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common-error-no-75

75. "Democracy is a sham with no real choice because all the major parties basically support the system."

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This is an argument popular among those whose views find little support. They say that choice in our free elections is illusory because Conservative and Labour, Republicans and Democrats, are all committed to continuing with the established system, making only minor changes. A really radical party stands little chance.

The reason that major parties support the current system is because most people prefer it that way. The parties seek votes, and that is where they are to be found. Parties which come along with radical alternatives generally attract little support. People are suspicious of the untried and untested. Sometimes, though, a new party with new ideas can emerge as a major player. It takes time for the electorate to assess their competence and to trust them. This is how the Labour Party emerged in Britain.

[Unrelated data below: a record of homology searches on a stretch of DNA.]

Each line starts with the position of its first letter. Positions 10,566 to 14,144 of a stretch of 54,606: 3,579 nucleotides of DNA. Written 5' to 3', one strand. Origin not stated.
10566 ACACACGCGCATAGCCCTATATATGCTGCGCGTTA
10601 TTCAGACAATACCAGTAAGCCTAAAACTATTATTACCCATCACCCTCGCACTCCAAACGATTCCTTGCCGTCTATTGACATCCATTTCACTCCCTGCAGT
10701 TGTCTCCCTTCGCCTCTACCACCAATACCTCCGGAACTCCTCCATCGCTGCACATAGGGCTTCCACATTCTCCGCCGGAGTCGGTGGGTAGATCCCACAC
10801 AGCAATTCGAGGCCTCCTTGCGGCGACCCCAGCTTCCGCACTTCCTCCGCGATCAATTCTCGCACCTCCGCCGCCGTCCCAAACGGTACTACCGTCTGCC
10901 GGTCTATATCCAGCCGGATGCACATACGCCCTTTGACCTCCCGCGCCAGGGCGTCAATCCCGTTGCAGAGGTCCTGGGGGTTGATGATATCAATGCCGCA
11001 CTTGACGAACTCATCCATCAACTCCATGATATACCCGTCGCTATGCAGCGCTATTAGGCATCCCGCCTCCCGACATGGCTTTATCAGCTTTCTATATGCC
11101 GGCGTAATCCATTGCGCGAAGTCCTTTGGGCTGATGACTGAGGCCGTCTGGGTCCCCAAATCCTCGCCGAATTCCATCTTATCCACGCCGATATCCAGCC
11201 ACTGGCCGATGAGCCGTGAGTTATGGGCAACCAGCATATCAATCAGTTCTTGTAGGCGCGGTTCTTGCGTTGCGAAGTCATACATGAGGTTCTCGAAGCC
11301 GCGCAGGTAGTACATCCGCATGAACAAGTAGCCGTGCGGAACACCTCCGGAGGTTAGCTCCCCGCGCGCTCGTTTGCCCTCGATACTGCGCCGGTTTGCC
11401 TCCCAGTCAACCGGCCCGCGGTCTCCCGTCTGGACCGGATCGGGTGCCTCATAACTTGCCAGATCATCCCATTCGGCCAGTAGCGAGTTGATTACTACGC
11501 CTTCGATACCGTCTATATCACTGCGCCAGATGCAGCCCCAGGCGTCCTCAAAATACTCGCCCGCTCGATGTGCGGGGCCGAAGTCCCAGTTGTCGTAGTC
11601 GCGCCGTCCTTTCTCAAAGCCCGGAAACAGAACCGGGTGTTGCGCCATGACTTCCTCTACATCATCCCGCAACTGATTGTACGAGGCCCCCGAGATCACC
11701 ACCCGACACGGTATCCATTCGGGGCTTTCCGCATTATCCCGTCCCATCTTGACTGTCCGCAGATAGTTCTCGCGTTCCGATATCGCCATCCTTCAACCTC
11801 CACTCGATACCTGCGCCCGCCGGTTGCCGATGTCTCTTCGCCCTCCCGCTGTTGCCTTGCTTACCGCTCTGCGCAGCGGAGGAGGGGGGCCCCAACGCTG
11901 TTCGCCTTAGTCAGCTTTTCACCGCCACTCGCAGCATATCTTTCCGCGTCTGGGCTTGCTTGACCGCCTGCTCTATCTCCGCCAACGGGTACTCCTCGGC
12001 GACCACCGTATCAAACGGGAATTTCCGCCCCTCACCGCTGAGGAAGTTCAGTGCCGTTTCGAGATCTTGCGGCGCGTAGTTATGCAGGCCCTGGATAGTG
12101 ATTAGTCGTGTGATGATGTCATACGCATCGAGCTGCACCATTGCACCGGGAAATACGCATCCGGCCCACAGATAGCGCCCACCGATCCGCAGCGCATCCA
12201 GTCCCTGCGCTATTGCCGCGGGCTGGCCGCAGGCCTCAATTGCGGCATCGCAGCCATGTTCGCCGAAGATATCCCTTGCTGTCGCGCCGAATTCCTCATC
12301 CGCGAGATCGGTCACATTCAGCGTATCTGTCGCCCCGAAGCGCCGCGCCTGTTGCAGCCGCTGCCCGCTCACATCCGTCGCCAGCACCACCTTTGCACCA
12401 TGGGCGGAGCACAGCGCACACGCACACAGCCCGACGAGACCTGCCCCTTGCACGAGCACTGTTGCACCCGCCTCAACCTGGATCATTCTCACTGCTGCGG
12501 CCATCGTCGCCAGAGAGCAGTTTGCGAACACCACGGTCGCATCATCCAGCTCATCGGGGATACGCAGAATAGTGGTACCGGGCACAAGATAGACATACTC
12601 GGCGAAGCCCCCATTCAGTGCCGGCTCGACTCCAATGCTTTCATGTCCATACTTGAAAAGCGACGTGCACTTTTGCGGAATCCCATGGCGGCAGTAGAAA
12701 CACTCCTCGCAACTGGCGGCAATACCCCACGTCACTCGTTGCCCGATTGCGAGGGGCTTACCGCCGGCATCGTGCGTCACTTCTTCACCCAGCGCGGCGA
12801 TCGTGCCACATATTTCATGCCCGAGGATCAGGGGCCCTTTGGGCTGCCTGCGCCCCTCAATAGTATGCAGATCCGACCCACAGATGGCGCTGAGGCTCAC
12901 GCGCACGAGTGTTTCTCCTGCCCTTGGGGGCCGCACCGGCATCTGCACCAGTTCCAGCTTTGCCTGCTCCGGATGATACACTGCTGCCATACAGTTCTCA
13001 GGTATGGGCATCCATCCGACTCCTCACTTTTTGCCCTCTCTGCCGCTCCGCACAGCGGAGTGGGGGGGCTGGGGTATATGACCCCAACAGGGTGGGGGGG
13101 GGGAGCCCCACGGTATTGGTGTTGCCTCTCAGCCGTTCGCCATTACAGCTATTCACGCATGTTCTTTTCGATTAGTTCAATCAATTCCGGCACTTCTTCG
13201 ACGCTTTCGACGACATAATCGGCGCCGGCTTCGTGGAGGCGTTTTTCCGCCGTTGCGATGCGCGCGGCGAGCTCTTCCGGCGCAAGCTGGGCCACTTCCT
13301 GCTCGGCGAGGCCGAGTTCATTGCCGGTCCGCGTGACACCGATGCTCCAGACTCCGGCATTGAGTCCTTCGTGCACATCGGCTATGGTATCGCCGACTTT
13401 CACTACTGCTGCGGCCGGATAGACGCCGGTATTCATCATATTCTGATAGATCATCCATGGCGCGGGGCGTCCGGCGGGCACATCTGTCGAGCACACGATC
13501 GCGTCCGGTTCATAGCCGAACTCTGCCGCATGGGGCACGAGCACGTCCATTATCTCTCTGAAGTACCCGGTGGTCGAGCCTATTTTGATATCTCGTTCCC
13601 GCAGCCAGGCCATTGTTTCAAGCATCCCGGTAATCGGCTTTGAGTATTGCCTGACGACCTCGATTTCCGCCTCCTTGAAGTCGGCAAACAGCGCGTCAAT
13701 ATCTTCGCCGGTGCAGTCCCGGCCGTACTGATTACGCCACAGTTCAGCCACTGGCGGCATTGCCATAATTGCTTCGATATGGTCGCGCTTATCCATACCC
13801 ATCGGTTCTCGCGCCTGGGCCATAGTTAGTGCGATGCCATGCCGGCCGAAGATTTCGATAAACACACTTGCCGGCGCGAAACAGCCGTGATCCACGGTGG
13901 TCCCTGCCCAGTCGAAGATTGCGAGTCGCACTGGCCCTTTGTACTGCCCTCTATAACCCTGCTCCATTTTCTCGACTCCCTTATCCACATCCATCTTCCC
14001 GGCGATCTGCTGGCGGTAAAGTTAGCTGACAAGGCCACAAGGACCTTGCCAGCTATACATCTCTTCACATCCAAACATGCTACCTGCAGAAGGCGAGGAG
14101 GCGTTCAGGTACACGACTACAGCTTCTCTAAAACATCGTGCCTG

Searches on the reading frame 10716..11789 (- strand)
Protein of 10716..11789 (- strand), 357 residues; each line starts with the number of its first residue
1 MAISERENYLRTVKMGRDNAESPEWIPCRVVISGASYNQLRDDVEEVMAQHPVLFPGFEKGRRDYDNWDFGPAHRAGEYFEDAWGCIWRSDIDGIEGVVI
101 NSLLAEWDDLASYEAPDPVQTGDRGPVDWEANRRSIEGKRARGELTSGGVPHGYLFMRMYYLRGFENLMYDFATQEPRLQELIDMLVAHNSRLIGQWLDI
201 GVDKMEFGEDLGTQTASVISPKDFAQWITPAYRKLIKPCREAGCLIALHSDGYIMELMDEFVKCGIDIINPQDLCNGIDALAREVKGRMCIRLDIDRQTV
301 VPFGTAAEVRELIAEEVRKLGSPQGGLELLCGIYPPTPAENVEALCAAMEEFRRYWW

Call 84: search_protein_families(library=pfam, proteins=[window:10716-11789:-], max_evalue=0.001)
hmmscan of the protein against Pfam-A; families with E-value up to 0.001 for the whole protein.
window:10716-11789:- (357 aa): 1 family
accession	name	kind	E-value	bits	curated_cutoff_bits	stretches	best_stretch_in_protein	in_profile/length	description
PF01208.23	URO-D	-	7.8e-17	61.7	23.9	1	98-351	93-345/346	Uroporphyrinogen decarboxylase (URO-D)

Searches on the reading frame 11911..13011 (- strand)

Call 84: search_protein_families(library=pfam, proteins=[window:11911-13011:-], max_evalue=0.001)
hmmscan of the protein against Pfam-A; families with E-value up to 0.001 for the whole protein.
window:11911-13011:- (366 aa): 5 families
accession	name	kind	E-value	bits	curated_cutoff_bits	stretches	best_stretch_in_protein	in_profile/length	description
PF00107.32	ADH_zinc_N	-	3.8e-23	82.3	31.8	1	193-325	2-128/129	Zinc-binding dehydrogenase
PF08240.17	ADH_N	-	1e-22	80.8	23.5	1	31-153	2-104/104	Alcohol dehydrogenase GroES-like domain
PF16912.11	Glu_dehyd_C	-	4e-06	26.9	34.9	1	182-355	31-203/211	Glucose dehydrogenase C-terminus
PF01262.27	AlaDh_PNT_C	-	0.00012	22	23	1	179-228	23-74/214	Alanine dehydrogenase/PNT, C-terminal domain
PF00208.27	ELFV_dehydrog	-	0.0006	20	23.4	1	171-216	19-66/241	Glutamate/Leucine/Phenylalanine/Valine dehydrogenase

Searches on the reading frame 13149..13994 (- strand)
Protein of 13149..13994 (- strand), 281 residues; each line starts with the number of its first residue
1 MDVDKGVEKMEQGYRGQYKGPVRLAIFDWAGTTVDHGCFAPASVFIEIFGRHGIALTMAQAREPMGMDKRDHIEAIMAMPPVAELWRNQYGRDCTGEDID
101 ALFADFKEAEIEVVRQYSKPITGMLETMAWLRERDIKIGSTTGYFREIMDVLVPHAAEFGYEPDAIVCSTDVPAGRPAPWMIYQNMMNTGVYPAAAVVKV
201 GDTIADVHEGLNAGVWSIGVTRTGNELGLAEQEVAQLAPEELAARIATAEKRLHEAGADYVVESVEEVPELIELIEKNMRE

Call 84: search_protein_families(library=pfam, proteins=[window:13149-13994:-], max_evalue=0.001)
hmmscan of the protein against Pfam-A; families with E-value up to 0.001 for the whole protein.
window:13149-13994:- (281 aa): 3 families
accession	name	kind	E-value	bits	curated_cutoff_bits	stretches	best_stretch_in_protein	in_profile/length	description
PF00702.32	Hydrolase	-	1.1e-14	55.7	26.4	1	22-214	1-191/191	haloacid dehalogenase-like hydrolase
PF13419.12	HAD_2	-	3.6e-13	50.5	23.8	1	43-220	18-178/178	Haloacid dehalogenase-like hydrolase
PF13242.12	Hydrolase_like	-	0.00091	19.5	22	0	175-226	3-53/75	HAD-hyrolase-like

Sometimes the times call for radical action and the electorate backs it. This is how the post-war Atlee government was returned with a mandate to build a new, radical and modern Britain. It is how a radicalized Conservative Party was elected under Margaret Thatcher to break the post-war consensus.

To say that a similarity of party outlooks denies choice is to sidestep the whole point of democratic elections, which is the ability to change a government peacefully. Even if our parties were the same, which they are not, at least we could still change the people. The important thing is that we can throw out governments we do not like. It is the knowledge that they can be thrown out that keeps our governments reasonably responsive to the needs and wishes of the people. Very often we have seen governments which have been in office too long become complacent and bankrupt of ideas. In a democracy the people can replace them with new and untainted leaders to do things differently.